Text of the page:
Cricket – A Passion

The game of cricket which is one of the top 10 most popular sports in the world today, is an insanely genius invention by some children in the late 16th century. Although it was invented by those children to amuse themselves, adults began to take interest in it. There are records of cricket being played by the rich and elite classes of the society in the early 17th century.

The first definite reference of cricket was in 1597. A court case in England concerning an ownership dispute over a plot of common land in Guilford, Surrey, mentions the game of ‘Creckett’. The name of this game underwent misspells and eventually ended up being ‘Cricket’. The name may have been derived from the Middle Dutch, ‘Krick’ meaning a ‘wooden post’. While initially the game was being played with sticks the bat became the standard over time. As the game became popular and started being played at international level newer standards began to be introduced. Currently, the International Cricket Board, the umbrella organization for international cricket is the authority that prescribes rules for the game as well as standard safety gears, bats and balls. 

As the game evolved, it became a game played over a number of days where each side will bat and bowl twice. It was not until the late 20th century that newer and shorter formats of the game were introduced. The one day 50 over format was the first modification, the 20 over format was introduced in the 2000s and the 10 over format is the latest introduced format.

Cricket entered in India along with the British. The British officers played cricket amongst themselves. The Indians learned after mimicking the British officers’ game. India’s national team played its first International match on 25th June 1932 in a Test match at the iconic Lord’s Cricket Ground, becoming the sixth team to be granted Test Cricket status. From that day India had to wait for 20 years for its first test victory. The Indian team finally got stronger and started gaining strength and domination in the 1970s. 

Quite naturally, cricket in India first became popular among few sports enthusiasts coming mostly from elite sections. It took a long time for it to become a popular sport around the later part of 20th century. The world of cricket then was dominated by England, Australia and West Indies. The Indian team starting as ‘underdogs’ began to challenge the established hierarchy and showed sparks of mastery through pioneering athletes such as M A K Pataudi, Sunil Gavaskar, Farouk Engineer, Ajit Wadekar. Pakistan, a part on undivided India until 1947, shared this legacy of beginning the journey of cricket together with India. This made practically 5/6 teams eligible to be playing international cricket. The teams in Indian subcontinent will play one season of cricket either at home or abroad with one of the three international teams.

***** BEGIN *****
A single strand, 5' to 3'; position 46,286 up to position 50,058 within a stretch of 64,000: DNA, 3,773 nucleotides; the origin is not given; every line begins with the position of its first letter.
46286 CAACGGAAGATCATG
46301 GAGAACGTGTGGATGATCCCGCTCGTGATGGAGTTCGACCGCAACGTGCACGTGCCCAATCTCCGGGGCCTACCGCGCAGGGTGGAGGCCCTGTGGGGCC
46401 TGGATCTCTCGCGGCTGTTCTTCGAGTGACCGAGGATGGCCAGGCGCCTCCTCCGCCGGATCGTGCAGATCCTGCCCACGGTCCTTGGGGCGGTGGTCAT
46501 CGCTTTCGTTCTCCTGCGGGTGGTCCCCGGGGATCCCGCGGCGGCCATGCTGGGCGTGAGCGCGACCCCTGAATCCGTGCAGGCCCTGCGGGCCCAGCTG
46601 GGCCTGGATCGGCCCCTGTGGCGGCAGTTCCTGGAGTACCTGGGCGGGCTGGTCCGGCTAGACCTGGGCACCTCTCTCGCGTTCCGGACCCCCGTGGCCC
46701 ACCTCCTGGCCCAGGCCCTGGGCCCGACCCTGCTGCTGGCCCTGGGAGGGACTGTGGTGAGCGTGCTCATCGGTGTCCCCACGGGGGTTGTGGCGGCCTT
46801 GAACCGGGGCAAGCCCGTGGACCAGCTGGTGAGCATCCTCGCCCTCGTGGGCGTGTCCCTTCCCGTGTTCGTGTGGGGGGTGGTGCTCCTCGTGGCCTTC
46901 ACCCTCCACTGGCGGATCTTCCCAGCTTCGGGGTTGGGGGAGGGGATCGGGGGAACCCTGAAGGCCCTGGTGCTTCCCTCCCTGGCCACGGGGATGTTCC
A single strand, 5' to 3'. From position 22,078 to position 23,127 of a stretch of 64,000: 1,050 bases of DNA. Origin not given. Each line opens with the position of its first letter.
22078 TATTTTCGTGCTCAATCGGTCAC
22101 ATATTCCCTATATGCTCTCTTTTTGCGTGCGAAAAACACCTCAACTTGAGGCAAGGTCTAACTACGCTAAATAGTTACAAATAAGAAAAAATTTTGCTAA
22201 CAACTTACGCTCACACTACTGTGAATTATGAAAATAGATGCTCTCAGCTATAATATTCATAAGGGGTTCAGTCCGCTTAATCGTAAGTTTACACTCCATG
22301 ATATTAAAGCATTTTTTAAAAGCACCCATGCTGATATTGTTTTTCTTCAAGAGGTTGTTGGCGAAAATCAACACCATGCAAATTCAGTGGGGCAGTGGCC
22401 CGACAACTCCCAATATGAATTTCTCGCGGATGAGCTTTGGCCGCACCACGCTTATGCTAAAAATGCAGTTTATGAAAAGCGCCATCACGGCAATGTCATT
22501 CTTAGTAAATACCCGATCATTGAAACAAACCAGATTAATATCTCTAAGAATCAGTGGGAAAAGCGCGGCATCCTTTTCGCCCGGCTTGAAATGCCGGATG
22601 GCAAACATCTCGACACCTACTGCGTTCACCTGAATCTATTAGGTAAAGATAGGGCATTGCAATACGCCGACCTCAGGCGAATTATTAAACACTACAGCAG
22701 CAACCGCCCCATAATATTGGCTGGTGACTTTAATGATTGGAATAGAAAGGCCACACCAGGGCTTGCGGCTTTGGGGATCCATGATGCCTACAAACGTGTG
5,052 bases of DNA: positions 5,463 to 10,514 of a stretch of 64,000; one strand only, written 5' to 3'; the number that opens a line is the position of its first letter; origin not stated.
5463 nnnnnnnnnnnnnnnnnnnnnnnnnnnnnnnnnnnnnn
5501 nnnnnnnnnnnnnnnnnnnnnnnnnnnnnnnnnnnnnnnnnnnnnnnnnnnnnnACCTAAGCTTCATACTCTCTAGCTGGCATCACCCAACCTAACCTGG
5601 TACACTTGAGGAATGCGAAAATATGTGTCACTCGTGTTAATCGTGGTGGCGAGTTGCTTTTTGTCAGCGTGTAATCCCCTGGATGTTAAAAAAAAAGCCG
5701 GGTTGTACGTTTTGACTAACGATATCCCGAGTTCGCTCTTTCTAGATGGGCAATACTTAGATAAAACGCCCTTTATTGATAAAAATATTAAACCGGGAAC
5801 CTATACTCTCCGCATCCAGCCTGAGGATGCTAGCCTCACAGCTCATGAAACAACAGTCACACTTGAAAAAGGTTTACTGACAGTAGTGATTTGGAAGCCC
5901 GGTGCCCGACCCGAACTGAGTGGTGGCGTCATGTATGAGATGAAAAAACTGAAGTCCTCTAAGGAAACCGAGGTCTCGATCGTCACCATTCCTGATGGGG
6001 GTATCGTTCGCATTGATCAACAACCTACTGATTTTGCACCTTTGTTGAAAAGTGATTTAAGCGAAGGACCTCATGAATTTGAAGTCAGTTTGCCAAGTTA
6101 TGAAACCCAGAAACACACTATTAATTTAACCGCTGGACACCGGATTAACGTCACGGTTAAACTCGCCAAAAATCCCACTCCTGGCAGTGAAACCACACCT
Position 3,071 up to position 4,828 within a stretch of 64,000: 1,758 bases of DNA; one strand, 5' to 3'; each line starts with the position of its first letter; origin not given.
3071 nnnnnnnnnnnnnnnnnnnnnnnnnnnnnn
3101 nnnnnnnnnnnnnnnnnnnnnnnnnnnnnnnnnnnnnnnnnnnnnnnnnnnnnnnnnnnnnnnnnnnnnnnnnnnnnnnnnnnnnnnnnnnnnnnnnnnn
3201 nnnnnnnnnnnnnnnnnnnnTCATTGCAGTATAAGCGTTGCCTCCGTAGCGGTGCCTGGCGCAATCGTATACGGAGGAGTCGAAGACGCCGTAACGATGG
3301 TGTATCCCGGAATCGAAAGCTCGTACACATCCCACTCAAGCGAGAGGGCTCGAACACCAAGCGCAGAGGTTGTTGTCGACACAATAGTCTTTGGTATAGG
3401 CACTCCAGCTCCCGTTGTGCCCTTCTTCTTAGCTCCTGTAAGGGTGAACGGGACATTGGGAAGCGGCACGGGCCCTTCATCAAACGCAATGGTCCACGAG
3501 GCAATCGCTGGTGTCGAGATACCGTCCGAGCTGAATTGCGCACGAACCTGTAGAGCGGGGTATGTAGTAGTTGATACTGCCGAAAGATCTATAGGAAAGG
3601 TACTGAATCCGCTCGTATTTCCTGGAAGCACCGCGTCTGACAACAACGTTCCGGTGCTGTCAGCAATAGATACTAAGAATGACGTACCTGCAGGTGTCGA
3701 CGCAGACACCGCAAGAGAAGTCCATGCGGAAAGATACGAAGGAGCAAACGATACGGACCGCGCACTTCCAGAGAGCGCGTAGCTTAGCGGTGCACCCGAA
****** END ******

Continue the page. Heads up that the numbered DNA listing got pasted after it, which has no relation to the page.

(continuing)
Then came 1983 when the Indian cricket team under the captainship of Kapil Dev won for the country a great new honor by winning the World Cup. This saw emergence of a new breed of young cricketers coming of age and confident and determined to challenge its underdog image. While it took another 28 years for India to repeat such performance and win the World Cup – the sport had meanwhile become extremely popular – being played in various format and form across any open ground and even street corners.

In 2008, India launched its Indian Premier League – consisting of 10 teams who bought franchise for the same. The teams begun bidding for popular domestic and international players and playing cricket became a sought after profession among aspiring youth of the nation. In 1976, India formed its women cricket team who started to participate in international arena. 

Cricket, today in India therefore has taken the form of almost a religion. What has led to this popularity of the game unlike any other? Since the beginning, India has produced many cricketing legends such as B.S Bedi, G. Vishwanath, Sanjay Manjrekar, Sunil Gavaskar, Kapil Dev, Rahul Dravid, Mahendra Singh Dhoni, Virat Kohli, and even the “God of Cricket” Sachin Tendulkar. What made them such stars and what was their contribution to Indian cricket?

To get to know answers to these and many others stay tuned and read my next article----------:)